Oxtail pho may not be the most common way to make a homemade beef pho here in North America, but it is one of the more traditional variations.
And in case you are not familiar with oxtail, it is indeed pieces of a cow’s tail. There is quite a bit of meat on them, and it can be a whole different taste to your pho. See if your local butcher carries oxtail. If not, you may have to stick with the usual leg bones and meat for your beef pho.
You’ll need to leave the stock overnight, so make sure you leave plenty of time to prepare your oxtail pho. Needless to say, it’s worth the wait.
- 1 3inch chunk of fresh ginger
- 2 small onions, cut in half
- 1 tsp whole coriander seed
- 1 tsp whole cloves
- 4 whole star anise stars
- 2 lbs oxtail
- 5 quarts water
- 1 cinnamon stick
- 2 tbs fish sauce
- 2 tbs sugar
- 16 oz pkg of rice noodles
- Sliced scallions
- Fresh cilantro leaves
- Sliced chili peppers
- Lime wedges
- Fresh basil leaves
- Hoisin sauce
To get the best flavor for your oxtail pho, you should char the ginger and onion chunks before you begin. In a pan over medium-heat, toast up the coriander, cloves and anise pieces until they start to give off all their aromas and flavors. Set that aside for now and start with the oxtail.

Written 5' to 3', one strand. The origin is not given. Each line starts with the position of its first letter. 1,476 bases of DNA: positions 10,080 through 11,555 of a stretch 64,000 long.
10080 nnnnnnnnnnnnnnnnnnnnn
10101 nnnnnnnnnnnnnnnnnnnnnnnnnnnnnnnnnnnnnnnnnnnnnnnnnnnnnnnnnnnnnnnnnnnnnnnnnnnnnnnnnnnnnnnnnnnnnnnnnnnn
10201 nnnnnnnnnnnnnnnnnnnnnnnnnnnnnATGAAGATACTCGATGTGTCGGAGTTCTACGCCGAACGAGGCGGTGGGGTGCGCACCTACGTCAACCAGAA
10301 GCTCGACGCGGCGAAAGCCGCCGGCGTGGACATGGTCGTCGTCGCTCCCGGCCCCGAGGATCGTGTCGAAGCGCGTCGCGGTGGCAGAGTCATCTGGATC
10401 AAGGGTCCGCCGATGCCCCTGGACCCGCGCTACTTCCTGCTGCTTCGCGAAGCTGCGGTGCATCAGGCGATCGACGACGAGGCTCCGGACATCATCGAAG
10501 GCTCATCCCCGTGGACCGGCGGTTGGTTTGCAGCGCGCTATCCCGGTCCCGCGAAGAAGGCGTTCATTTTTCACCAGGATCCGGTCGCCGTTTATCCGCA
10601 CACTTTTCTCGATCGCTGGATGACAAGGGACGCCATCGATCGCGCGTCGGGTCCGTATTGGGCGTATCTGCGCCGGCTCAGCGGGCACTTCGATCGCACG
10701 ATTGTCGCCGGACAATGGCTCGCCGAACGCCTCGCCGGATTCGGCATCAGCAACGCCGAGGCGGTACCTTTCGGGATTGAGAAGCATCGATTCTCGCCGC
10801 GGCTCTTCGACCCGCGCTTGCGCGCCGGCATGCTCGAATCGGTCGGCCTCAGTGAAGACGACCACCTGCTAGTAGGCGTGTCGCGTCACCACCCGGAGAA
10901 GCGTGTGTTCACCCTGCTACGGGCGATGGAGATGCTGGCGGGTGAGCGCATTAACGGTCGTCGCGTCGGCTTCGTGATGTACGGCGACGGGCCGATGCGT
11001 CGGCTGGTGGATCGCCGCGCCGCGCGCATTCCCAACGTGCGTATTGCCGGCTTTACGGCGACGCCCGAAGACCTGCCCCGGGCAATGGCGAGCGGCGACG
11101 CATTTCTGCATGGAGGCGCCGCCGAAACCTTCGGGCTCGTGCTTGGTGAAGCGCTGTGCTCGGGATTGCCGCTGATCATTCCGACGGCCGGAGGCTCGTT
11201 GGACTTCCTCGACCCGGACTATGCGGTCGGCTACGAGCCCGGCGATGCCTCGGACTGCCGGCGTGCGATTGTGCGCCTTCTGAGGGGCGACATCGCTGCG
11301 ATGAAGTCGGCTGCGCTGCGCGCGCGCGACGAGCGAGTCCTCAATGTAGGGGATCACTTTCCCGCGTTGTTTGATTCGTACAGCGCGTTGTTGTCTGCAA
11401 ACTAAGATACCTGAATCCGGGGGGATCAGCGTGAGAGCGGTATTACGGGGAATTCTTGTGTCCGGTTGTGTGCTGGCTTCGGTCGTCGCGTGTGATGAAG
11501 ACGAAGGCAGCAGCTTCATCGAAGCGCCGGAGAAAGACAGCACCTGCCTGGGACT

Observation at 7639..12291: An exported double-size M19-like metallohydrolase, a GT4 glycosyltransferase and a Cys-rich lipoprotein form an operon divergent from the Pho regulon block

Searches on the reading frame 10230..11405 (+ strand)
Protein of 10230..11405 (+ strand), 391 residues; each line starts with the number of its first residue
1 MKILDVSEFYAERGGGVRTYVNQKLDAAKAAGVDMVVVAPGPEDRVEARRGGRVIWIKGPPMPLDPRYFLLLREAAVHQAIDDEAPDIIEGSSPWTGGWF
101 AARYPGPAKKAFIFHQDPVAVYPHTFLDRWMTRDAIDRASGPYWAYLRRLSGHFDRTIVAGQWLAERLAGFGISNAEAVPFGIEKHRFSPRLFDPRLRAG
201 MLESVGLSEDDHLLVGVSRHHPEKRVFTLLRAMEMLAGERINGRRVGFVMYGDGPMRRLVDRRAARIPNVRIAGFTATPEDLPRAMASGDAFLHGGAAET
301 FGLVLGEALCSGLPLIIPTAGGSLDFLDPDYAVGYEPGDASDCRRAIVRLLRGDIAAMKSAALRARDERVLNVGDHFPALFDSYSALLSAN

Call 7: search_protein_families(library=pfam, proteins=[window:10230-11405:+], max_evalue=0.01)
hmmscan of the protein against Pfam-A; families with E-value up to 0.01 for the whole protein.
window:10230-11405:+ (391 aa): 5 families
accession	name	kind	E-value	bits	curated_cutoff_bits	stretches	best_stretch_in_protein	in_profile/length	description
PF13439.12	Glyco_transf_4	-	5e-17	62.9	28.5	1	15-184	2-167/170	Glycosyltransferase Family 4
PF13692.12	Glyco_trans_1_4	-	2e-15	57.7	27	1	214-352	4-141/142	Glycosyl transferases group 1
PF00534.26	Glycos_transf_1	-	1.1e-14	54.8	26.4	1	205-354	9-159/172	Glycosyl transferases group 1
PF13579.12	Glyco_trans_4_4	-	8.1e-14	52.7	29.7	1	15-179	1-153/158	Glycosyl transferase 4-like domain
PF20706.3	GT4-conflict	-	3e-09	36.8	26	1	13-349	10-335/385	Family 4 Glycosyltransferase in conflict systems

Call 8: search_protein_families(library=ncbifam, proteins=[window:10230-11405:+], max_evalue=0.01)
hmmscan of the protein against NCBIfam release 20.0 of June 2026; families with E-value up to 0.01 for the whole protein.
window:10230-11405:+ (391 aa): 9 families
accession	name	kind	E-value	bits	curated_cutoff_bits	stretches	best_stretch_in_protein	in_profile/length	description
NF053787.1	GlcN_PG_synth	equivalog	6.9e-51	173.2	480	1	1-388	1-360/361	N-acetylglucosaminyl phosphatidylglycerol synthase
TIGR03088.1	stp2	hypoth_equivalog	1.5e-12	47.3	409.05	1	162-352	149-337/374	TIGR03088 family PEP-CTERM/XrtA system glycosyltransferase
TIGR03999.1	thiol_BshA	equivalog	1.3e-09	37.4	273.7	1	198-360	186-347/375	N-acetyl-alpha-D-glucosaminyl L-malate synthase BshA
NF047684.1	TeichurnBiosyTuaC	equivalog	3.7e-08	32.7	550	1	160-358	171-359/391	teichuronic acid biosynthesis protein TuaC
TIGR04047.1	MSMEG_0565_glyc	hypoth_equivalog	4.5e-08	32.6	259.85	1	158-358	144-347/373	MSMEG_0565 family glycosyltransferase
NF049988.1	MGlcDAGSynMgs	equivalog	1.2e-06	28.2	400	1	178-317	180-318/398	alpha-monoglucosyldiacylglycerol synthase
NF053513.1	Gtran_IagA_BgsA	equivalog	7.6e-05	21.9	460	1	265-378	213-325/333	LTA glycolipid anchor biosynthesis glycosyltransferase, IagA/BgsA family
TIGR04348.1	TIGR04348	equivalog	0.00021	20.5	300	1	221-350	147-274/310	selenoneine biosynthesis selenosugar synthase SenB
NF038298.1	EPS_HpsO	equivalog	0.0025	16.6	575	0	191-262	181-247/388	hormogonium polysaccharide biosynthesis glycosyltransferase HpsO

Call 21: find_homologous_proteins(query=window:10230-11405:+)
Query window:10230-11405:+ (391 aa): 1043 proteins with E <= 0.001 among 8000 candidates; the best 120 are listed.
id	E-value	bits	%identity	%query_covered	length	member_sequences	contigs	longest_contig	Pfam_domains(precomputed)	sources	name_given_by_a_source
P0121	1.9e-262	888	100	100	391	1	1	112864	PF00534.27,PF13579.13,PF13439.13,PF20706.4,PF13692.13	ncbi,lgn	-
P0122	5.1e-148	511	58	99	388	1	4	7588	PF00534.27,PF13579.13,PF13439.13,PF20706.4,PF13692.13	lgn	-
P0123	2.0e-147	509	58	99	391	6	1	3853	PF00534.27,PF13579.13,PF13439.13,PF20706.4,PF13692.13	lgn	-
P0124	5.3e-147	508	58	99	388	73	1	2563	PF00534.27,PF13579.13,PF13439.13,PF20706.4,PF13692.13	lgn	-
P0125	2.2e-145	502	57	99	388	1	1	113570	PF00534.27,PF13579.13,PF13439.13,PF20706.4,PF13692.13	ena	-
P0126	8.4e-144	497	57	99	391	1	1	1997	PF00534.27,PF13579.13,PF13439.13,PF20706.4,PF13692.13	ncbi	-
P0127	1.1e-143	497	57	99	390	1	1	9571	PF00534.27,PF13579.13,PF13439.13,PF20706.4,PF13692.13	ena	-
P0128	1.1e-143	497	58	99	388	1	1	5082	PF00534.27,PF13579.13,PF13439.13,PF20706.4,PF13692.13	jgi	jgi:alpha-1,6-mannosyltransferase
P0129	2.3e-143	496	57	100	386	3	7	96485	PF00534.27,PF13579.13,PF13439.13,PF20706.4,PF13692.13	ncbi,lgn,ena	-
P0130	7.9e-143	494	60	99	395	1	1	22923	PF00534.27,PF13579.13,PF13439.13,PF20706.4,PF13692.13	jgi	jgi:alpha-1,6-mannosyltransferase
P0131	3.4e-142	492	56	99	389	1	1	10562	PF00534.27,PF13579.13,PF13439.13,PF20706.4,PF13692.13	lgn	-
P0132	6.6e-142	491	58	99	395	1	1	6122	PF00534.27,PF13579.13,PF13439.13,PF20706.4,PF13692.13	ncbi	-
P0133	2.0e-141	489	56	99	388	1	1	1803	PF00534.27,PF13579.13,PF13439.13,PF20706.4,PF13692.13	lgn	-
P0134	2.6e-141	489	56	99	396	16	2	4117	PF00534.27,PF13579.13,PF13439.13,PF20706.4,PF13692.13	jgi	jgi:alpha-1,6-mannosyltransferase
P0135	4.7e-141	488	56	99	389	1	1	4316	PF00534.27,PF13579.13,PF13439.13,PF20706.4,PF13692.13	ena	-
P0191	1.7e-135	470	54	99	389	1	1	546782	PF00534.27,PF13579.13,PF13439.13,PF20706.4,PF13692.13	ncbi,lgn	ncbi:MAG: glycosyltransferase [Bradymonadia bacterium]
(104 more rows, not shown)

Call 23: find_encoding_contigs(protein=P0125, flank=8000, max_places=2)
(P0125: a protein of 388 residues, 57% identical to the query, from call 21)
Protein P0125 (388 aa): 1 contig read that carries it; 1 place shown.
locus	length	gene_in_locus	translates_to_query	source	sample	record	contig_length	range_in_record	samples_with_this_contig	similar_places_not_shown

In a large stock pot, boil the oxtail pieces in water at a hard boil for at least 5 minutes. Remove from heat, and drain. Rinse off the meat and put it back in the pot with a fresh 5 quarts of water. Add in the ginger, onions, toasted spices, and cinnamon stick. Bring it all to a boil, then turn down the heat to keep it on simmer. Let it continue slowing cooking like this for 4 or even 5 hours.
Take out the oxtails, then strain out the spices and other bits from your broth. Put the stock in the fridge overnight to let the fat collect on the top. At this point, you can shred the meat off the oxtail bones, and pop that in the fridge too (the meat, not the bones). If your pieces of oxtail are small enough, you can just leave the meat on the bones and serve it that way. That would be the more traditional method. But most people find eating off the bones awkward in soup, so shredded the meat off will make things easier.
When you are ready to make up your pho, take everything out of the fridge and get started. Skim all the fat off the pho broth and heat it back up to a simmer. At this point, add in the fish sauce and sugar (yes, it needs to be left until the end). Heat up to a hot boil while you cook the noodles in another pot.
The noodles should soften up quickly. Divide them up between 4 bowls, top with some of the shredded oxtail meat, and pour piping hot pho broth into each bowl. This will warm the meat up right away, and you can serve with a platter of garnishes.